Cleo: “It only comes up in some of the most vulnerable times. During the labor and delivery—you can’t adopt a child while he or she is in utero, so if something had happened … they become essentially orphans, they don’t have a second parent. The [legal arrangements] that we had, she could make decisions for me. She couldn’t make health decisions for him. We didn’t even think of that. You don’t think about those things. You think that you’re covered, you talk to your lawyer, you’ve got everything filed and prepared and ready, and then you’re in this situation and all of a sudden it dawns on you, ‘Oh my God.’ It really drove home the need to change the laws in this state. … So we are vulnerable, and that’s one of the reasons why we feel so strongly about the lawsuit that we’re in. We want to make sure that all the default laws that are afforded to different-sex couples are given to us as well, because we’re a family and we feel that if the state really wants to promote responsible procreation, then why are you making it harder for us?”

Nicole: “You don’t have an accidental kid in a gay relationship. There is so much intention and planning that goes into having a kid. There’s nothing irresponsible about that.”

Reading that just kills me. I can’t begin to wrap my mind around the hell that Nicole Dimetman and her son would have faced if tragedy had struck, but the point is that she shouldn’t have had to think about that. The sooner we as a society fix this injustice, the better.

B-Cycle keeps racking up good numbers

Great to see.

From meager beginnings, Houston’s bikesharing program has blossomed into a big draw for visitors and locals looking for a quick ride.

For the first six months of 2014, Houston B-Cycle logged 43,530 checkouts, according to agency data. The system had about 2,000 checkouts in all of 2012, the year it started with three stations and 18 bikes.

“We are excited about continuing the expansion and operations,” Houston B-Cycle director Will Rub said. “We still feel like we are on track for our five-year plan for having 100 stations and 1,000 bikes by 2017.”

The smooth ride to a 29-station, 225-bike system hasn’t been all downhill, however. Use of a couple of stations meant to move B-Cycle into targeted areas is well below expectations, and three bikes, valued at about $1,200 each, have gone missing.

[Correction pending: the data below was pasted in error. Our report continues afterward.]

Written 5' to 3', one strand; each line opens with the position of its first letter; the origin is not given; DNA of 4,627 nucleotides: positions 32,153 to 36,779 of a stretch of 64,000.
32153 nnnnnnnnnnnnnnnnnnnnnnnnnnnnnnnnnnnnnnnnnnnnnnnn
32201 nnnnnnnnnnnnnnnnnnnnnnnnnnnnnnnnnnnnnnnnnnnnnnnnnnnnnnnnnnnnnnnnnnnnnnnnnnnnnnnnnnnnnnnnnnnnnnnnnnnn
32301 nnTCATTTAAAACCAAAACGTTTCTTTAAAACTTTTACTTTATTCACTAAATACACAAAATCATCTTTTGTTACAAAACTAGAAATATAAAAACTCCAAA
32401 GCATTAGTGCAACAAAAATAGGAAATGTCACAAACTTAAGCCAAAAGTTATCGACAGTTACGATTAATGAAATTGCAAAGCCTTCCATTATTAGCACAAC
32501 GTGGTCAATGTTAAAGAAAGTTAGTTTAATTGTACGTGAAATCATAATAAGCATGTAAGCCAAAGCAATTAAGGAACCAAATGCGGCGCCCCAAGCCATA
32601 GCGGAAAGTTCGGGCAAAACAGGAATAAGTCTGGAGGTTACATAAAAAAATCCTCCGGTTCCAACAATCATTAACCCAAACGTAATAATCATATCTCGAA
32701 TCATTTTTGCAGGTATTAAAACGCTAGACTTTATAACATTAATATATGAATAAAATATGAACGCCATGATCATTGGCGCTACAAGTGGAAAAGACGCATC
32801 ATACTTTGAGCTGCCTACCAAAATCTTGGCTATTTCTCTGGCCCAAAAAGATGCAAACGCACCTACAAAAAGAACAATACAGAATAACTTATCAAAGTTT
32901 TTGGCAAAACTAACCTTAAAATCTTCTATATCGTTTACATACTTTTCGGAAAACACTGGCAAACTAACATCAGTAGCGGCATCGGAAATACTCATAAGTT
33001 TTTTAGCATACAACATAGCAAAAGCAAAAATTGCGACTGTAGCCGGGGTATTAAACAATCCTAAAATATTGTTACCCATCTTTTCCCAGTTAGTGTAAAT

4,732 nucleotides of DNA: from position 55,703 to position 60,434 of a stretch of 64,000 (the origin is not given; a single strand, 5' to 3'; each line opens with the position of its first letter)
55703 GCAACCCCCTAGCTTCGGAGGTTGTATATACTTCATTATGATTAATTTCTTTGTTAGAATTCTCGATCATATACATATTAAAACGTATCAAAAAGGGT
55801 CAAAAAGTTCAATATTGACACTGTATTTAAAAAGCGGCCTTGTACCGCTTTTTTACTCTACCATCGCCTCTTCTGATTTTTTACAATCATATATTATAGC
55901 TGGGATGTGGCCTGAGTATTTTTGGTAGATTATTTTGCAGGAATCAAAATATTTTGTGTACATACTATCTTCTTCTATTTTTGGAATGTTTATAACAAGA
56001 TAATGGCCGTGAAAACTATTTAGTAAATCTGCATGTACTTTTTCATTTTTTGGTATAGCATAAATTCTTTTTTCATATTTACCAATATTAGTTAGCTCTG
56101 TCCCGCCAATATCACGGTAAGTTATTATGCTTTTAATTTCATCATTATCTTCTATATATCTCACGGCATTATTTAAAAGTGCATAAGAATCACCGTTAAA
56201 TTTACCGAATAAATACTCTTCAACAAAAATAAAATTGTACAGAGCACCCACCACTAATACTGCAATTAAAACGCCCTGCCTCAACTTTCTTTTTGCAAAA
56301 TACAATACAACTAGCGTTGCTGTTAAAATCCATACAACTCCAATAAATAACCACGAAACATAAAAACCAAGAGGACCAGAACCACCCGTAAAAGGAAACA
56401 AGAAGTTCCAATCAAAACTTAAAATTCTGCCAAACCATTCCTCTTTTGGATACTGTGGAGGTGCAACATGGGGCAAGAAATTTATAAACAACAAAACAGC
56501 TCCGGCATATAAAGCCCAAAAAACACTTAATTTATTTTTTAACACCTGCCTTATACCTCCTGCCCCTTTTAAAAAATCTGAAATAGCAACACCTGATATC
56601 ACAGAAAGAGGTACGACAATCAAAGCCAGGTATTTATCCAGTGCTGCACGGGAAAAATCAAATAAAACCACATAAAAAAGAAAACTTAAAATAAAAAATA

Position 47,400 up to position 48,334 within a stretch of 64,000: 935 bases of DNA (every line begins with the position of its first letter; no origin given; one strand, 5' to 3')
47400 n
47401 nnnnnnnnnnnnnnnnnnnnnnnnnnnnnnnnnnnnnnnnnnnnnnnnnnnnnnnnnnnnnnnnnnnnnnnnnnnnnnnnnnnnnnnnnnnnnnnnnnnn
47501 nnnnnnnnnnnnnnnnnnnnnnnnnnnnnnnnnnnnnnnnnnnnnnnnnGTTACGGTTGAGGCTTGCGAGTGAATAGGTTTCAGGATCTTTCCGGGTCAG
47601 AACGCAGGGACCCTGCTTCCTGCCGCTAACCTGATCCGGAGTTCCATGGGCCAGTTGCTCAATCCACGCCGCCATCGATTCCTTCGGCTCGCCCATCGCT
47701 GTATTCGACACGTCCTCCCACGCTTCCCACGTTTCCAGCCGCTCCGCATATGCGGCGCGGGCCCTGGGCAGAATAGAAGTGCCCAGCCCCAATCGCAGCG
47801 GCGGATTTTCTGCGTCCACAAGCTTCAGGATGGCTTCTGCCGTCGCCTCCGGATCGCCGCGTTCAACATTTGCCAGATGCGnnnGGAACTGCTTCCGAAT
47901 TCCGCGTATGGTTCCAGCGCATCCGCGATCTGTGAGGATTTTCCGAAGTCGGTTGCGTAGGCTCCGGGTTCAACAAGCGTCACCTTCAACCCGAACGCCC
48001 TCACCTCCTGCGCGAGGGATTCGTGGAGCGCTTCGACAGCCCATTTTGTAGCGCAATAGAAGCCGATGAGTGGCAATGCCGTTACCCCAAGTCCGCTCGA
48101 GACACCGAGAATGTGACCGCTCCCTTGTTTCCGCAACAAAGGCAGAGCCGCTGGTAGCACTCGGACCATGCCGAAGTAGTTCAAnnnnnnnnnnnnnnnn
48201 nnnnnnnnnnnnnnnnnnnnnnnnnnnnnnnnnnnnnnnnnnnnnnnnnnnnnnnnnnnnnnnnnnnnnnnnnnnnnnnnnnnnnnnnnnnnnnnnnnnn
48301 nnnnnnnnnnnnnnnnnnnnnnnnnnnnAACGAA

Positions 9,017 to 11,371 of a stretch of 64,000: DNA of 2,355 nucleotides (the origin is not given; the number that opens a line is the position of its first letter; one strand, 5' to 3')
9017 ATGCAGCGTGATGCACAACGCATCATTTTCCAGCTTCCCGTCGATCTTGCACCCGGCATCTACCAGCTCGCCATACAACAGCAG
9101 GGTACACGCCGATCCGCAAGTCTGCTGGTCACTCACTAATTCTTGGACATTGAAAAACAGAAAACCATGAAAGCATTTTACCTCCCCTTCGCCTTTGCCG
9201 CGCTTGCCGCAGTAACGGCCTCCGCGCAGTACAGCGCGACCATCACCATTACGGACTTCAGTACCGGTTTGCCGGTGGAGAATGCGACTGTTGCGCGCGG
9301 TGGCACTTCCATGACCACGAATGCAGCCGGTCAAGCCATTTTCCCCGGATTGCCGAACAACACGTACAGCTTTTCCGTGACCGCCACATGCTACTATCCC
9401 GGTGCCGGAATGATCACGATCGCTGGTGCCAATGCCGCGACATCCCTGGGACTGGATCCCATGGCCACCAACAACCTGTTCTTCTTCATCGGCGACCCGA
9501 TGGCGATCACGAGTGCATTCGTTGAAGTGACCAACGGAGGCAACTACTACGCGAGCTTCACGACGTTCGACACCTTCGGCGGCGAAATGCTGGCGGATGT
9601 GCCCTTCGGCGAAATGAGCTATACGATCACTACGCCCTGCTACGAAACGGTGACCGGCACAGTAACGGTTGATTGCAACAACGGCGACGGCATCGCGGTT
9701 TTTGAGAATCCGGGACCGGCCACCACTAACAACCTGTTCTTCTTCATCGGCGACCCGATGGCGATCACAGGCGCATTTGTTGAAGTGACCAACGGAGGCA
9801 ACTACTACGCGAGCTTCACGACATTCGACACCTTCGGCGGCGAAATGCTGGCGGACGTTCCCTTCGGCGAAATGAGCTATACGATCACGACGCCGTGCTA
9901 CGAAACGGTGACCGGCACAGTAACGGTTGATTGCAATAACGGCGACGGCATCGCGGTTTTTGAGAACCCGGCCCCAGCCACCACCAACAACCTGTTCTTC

The bumps are balanced by good ridership even in the city’s hotter months, if June is any indication. As the weather warmed, the system still averaged more than 220 checkouts a day. Based on calculations of how long the bikes were checked out and an average travel distance, officials estimate the bikes have traveled more than 143,000 miles this year.

[…]

Denver’s growth is a good aspiration for Houston, however. Its system, one of the country’s largest, logged 263,000 trips last year. Denver has 84 stations and 624 bikes.

Houston’s long-term plans mirror what Denver has already built in some sections of the city. Stations are spaced about every 1,000 feet, making it easy for a rider to grab a bike for a quick trip down the street for lunch or an appointment. From there, stations have been added to expand the edges of the system.

Although Houston has a group of committed, frequent riders, it hasn’t hit the level where grabbing a bike becomes a viable option for most people, Rub said.

“Right now we don’t have the station density that really contributes to it being a really integrated network,” Rub said.

Houston B-Cycle is hoping to lure a title sponsor – like New York’s 6,000-bike system did with Citibank – to commit $4 million over five years. Paired with grant money and federal funds for air quality improvements, the title sponsor would give Houston the capital to blanket many areas, such as the Texas Medical Center.

“I think that network in and of itself is going to create some very impressive numbers when we are in the (medical center),” Rub said.

I renewed my membership this weekend. I don’t use B-Cycle as often as I thought I would, but when I do use it, it’s been for the reasons I expected – to get me places in and near downtown that are too far to reasonably walk but which make no sense for me to drive to. A lot of folks – some visitors, some locals – have used B-Cycle on impulse, which is good for the system since they pay a slightly higher rate than members do. It would be nice to understand why some of the stations have been lightly used, and as I’ve said before I hope all interested parties are talking about how best to integrate B-Cycle with the new bus routes going forward. I can’t wait to see what B-Cycle’s numbers look like next year and the year after.

Dave Wilson residency lawsuit is underway

Almost missed this.

Dave Wilson

Dave Wilson

A trial is set to begin Tuesday morning to determine whether Houston Community College trustee Dave Wilson actually lived in the district in which he ran last November.

Wilson, who ousted former HCC Chairman Bruce Austin in the Nov. 5 election by 26 votes, is being sued by the Harris County attorney. The lawsuit says Wilson did not live in the college system’s District II – the bulk of which sits in northeast Harris County – when he ran for office. Wilson has contended that he lives in “a 1,140-square-foot apartment upstairs” at his office, located at 5600 W. 34th St., which is in the district.

The building there is an 11,340-square-foot commercial metal warehouse, according to county records. A city inspection in January determined Wilson doesn’t have permission to use the warehouse as a residence.